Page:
R. Garnier (Centre d'Ecologie Fonctionnelle et Evolutive, Montpellier, France) and colleagues, writing in the Proceedings of the Royal Society B, have looked at the persistence of maternal antibodies during growth of nestling Cory's Shearwater Calonectris [diomedea ] borealis in the Canary Islands.
The paper's abstract follows:
"The evolution of different life-history strategies has been suggested as a major force constraining physiological mechanisms such as immunity. In some long-lived oviparous species, a prolonged persistence of maternal antibodies in offspring could thus be expected in order to protect them over their long growth period. Here, using an intergenerational vaccination design, we show that specific maternal antibodies can display an estimated half-life of 25 days post-hatching in the nestlings of a long-lived bird. This temporal persistence is much longer than previously known for birds and it suggests specific properties in the regulation of IgY immunoglobulin catabolism in such a species. We also show that maternal antibodies in the considered procellariiform species are functional as late as 20 days of age. Using a modelling approach, we highlight that the potential impact of such effects on population viability could be important, notably when using vaccination for conservation. These results have broad implications, from comparative immunology to evolutionary eco-epidemiology and conservation biology."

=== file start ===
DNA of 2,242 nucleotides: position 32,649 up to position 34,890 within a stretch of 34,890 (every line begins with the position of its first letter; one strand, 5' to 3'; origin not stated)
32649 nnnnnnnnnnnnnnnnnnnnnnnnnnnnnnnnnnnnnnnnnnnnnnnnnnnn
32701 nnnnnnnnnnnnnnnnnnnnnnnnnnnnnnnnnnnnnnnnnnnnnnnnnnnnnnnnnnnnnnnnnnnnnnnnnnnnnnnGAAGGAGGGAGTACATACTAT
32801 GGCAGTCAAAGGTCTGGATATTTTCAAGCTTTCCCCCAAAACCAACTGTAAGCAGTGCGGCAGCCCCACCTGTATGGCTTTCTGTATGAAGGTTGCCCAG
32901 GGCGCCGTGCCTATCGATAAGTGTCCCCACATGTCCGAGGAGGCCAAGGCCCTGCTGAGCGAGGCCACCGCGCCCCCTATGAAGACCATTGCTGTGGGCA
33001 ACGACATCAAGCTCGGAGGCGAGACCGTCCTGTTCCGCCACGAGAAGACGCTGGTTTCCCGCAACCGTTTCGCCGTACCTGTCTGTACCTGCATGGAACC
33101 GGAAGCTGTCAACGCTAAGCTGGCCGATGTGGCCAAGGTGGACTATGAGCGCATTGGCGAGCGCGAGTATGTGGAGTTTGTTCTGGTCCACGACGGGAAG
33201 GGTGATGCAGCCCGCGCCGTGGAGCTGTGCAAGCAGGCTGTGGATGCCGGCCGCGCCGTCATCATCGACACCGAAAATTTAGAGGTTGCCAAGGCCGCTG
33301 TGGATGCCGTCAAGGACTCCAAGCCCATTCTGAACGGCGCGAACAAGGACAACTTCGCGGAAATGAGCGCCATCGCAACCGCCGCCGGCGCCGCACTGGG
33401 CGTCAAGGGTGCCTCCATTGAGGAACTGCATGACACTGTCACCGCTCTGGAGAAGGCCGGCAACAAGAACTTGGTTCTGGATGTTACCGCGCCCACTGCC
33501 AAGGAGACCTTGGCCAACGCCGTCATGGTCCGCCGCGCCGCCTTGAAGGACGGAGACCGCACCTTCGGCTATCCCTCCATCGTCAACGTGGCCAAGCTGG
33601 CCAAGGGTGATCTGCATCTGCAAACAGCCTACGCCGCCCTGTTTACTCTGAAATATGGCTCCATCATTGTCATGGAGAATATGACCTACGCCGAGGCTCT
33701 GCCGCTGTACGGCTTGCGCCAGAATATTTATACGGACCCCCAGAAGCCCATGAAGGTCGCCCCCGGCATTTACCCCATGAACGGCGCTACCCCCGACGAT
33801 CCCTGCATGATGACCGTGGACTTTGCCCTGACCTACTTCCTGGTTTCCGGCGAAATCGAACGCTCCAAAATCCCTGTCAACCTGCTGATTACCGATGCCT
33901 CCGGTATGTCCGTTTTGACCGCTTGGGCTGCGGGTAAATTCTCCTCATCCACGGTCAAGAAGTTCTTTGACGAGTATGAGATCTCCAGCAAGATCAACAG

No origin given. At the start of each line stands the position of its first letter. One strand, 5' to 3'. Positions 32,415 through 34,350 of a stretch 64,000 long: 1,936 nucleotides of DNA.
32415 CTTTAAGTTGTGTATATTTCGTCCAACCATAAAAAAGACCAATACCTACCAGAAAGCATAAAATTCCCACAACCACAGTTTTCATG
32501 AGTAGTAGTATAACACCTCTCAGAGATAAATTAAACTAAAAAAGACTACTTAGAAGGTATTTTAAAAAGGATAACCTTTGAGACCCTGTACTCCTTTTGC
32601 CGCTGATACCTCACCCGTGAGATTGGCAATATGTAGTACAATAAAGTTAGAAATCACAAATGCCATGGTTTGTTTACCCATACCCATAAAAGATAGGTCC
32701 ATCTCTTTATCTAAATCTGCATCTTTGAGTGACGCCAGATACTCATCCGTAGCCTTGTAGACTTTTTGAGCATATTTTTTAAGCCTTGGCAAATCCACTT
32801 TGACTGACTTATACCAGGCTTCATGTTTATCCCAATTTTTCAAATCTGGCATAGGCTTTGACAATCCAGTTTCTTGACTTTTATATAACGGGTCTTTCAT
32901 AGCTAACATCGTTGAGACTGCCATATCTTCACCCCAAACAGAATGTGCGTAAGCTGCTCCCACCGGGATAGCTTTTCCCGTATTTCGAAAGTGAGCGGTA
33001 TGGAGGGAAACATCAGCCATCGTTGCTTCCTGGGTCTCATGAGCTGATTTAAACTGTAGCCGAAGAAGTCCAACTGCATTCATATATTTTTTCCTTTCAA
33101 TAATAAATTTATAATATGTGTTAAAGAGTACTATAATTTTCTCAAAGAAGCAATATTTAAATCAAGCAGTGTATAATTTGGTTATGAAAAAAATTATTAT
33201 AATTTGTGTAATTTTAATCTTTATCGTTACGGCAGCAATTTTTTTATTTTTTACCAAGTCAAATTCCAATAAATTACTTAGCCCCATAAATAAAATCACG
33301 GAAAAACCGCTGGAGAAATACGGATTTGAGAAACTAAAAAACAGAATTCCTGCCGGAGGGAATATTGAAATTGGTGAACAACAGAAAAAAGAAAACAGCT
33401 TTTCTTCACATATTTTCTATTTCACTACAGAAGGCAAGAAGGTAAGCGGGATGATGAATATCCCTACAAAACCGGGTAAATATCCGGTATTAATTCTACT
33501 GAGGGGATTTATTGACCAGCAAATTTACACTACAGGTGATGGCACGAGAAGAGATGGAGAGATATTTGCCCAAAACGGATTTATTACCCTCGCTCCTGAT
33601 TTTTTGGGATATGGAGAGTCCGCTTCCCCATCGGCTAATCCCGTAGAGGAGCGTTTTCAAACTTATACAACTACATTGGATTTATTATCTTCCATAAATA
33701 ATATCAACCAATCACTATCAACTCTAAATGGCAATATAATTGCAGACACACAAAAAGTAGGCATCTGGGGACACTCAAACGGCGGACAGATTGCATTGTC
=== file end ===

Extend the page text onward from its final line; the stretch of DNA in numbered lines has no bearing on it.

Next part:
Cory's Shearwater. Photograph by Paulo Catry
Garnier, R., Ramos, R.., Staszewski, V., Militão, T., Lobato, E., González-Solís, J. & Boulinier, T. 2012. Maternal antibody persistence: a neglected life-history trait with implications from albatross conservation to comparative immunology. Proceedings of the Royal Society B 279: 2033-2041.
John Cooper, ACAP Information Officer, 5 November 2012